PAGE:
Emily’s more than happy to tell about things Susu don’t know or understand. They chat for a while like that bloodbath from just a little while ago hadn’t happened at all. Also, Susu had some odd substance in a small bottle, they used it at the pool, and like a miracle, it removed the bloodstains thoroughly from their clothes. Emily couldn’t believe it.
Emily has drunk her tea long ago and she’s now looking around the table. There are people standing, even though there’s room in Susu’s and Emily’s table. The thing is, the idle chat and friendly tone isn’t enough to convince them to join Susu on the same table, for anyone can tell that she is a killer, not some housewife.
A few men noticed Susu’s missing right sleeve, and they can also guess that it’s not part of her outfit. In fact, they already realized that the sleeve’s been cut off. They just cannot find any logical reason to that missing sleeve…
But then a monk enters the inn. The monk looks just like any other monk. He looks old to Emily, but in truth, he looks just middle aged. This monk has orange clothing which covers everything except his head and hands. And unlike the people here, he is wearing sandals. He is also carrying a strong looking staff which is beautifully carved. The monk’s face is wrinkly, cheeks are puffy, bald head, and he surely has eaten well. This monk seems to order the same tea Susu had ordered for herself and Emily.
And to Emily’s surprise, this monk walks next to Susu and Emily, asking, “Excuse me, but may I sit here?”
Susu turns to look at this monk and answers gently, “Of course.”
The monk bows and sits down. He doesn’t seem to fear Susu at all. That makes Emily wonder if this monk and Susu knew each other. “You two know each other?” Emily asks both.
“We have seen each other a couple of times. Our relationship is like acquaintances,” answers Susu.
“Then are you Susu’s master? Like, did you teach her or what?” Emily asks the monk. After all, Emily’s got an impression of monks that they’re some kind of martial artists. All thanks to movies.
“No one has ever taught me.” Susu answers again.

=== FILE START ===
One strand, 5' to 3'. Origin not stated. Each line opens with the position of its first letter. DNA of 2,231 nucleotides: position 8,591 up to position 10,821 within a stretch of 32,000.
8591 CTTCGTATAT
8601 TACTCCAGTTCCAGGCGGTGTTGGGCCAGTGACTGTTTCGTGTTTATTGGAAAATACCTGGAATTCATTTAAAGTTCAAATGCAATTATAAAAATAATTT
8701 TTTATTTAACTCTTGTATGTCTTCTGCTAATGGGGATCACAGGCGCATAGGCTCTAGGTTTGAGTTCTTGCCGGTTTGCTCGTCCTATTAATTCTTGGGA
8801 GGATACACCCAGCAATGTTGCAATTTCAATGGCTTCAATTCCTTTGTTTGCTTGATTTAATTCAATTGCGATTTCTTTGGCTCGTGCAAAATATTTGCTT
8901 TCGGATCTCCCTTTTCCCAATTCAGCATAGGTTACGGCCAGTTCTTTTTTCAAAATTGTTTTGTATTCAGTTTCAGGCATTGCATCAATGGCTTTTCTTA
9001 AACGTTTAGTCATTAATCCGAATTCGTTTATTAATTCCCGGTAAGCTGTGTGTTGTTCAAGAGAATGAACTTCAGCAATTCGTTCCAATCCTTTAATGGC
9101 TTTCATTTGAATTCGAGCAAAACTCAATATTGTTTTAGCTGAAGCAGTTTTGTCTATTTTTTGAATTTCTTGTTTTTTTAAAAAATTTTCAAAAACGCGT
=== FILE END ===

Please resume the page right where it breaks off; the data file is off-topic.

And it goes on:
At this point, Susu seems to remember something she’d like to ask from the monk, “You know anything about a method that can recover a whole arm if it is cut off for instance?”
The monk seems to wonder if that’s even possible. Then he notices that Susu’s right sleeve is cut off and realizes what she meant. For some reason, he smiles like he’d accomplished something. Emily is starting to think that Susu is taking her arm’s recovery too hard.
“No… not really, why?” Wonders the monk.
“I lost my arm today, and I passed out. When I woke up, I found out that my arm’s back and intact. So I decided to ask if you knew.”
The monk nods, wondering. Emily feels like Susu was chasing ghosts. That’s why she is pretending to sleep on the table with her arms covering her face. The monk asks for details of this incident. Susu tries to describe it as well as she can, and Emily is about to go insane due to an insane talking point. Emily believes it to be a miracle from the heaven she’s lost faith in, and that’s it. Magic doesn’t exist, it’s paranormal. I repeat it, paranormal things do not exist. Only a short while ago she was ready to accept the paranormal regeneration, wasn’t she?
Emily decides to interrupt them both to state her opinion. “Please, what do you think it’d be? Magic, huh? Magic doesn’t exist! What happened today was a miracle and it won’t happen again! And since you’re abandoning me tomorrow for good, can we have a nice discussion about something else? For example, how do you make your living, Susu?”